Very interesting stuff Jane. I think that women in many cases (not all) are subject to unfair scrutiny when it comes to the prospect of leadership and responsibility. And, after women have proven themselves throughout history to be more than capable of handling the job. The media doesn't help when it fuels the fire of stereotypes and misconceptions. Politicians should be scrutinized, perhaps--but not vilified on the basis of such things as gender.


JamaGenee profile image

JamaGenee 6 years ago from Central Oklahoma

For whatever reason, America has always operated under the misconception that OUR way is the best (and only) way, that how other countries do things is backward. Recent history repeatedly demonstrates that WE have become the backward ones. Backwards in education, backwards in religious zealotry, backwards in how we treat our poor, infirm and elderly. Thanks to this arrogance, we won't acknowledge that national health care works and works well in every other developed country, let alone that having a female prez would be a GOOD thing. That's the real change we NEED, not switching the party in power in the Oval Office and/or Congress every two or four years.

Until the U.S. electorate matures to the point that gender has NO bearing on one's ability to occupy the Oval Office, we are doomed to fall even farther behind as a true democracy.


BennyTheWriter profile image

BennyTheWriter 5 years ago from Northeastern U.S.A. Author

Interesting insights, JamaGenee. I definitely believe that opening the door to gender equality in politics will give our democracy part of the charge (and change) it really needs. We won't solve our most pressing issues unless we approach them united and standing strong.

Thanks for sharing!


nicomp profile image

nicomp 3 years ago from Ohio, USA

... still not sure why we care about the gender of an Australian or US President.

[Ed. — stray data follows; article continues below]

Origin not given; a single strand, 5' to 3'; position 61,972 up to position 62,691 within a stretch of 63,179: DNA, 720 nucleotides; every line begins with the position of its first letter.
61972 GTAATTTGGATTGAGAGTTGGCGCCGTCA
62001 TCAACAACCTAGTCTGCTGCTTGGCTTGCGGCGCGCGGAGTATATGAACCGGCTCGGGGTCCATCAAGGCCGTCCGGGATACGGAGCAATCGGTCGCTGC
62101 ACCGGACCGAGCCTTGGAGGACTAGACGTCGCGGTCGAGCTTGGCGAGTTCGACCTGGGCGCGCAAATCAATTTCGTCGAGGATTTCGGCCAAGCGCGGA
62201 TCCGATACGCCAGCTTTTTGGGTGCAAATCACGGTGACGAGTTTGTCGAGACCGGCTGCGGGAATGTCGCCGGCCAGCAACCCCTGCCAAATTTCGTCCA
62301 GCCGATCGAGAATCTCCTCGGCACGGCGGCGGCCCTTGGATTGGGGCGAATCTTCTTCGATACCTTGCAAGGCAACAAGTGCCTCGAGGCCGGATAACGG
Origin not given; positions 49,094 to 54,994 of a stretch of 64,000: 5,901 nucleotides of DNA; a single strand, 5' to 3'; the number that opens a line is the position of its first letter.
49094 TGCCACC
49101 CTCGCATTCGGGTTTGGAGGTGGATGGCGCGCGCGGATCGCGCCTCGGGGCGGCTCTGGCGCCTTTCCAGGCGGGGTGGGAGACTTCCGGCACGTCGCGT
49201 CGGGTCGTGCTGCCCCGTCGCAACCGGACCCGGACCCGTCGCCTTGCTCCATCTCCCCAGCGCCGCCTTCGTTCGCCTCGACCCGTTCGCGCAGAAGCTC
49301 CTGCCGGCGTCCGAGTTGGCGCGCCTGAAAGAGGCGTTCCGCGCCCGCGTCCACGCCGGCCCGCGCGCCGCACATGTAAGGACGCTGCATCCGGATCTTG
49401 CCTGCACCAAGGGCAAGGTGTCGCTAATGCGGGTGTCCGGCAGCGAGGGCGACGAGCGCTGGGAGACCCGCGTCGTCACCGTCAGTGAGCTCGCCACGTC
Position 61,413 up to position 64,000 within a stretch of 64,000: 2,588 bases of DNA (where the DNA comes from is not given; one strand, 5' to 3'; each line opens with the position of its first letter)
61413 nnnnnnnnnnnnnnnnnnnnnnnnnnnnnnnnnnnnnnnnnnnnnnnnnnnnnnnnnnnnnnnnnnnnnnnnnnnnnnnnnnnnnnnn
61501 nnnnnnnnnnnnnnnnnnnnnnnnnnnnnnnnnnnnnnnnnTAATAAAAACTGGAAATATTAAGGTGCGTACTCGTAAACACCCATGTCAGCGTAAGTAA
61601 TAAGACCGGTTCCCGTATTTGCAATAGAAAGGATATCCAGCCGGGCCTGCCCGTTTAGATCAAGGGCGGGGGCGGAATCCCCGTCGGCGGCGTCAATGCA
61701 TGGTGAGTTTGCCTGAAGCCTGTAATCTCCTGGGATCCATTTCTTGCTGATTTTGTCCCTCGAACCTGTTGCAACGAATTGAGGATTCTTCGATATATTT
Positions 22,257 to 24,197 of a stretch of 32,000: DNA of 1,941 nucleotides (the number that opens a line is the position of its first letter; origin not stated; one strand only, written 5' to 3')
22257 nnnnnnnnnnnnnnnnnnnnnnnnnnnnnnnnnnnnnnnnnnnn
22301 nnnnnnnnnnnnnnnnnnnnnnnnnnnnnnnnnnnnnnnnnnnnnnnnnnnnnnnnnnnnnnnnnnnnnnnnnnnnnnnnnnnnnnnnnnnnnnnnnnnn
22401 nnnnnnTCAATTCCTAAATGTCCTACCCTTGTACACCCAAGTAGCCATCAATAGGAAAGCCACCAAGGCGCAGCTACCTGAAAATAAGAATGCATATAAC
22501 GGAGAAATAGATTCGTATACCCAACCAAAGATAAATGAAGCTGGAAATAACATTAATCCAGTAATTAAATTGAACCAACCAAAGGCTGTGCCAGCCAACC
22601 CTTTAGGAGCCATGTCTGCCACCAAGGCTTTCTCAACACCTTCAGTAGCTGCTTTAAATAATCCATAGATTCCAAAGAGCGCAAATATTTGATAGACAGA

Jo_Goldsmith11 profile image

Jo_Goldsmith11 3 years ago

This was a great article about Ms. Clinton and the new leader for Australia . I voted and voluntered for Obama since 2007 and up to 2012. I would do the same for a woman too, who wished to run for office. You are so correct in a woman could and probably would do a good job as President.

The women who are congresswoman, Gabby Giffords comes to my mind.

This is a woman who I wish could of sat in the oval office. Ms. Giffords held true to herself everytimes she speaks.

Ms. Clinton seems to see things as the conservatives do on some areas. Ms. Clinton isn't really up for it as she let some of us down during her Secretary of State role. She knew about Syria and the Bangazhi issue. She decided to play politics, instead of staying true to herself. Any woman other than a Clinton female should be in the highest office of our land, in my opinion anyway. Great article..voted up +++ shared.


nicomp profile image

nicomp 3 years ago from Ohio, USA

Still not sure why the gender of the president is an issue.

    Sign in or sign up and post using a HubPages Network account.

    0 of 8192 characters used
    Post Comment

    No HTML is allowed in comments, but URLs will be hyperlinked. Comments are not for promoting your articles or other sites.


    Click to Rate This Article
    working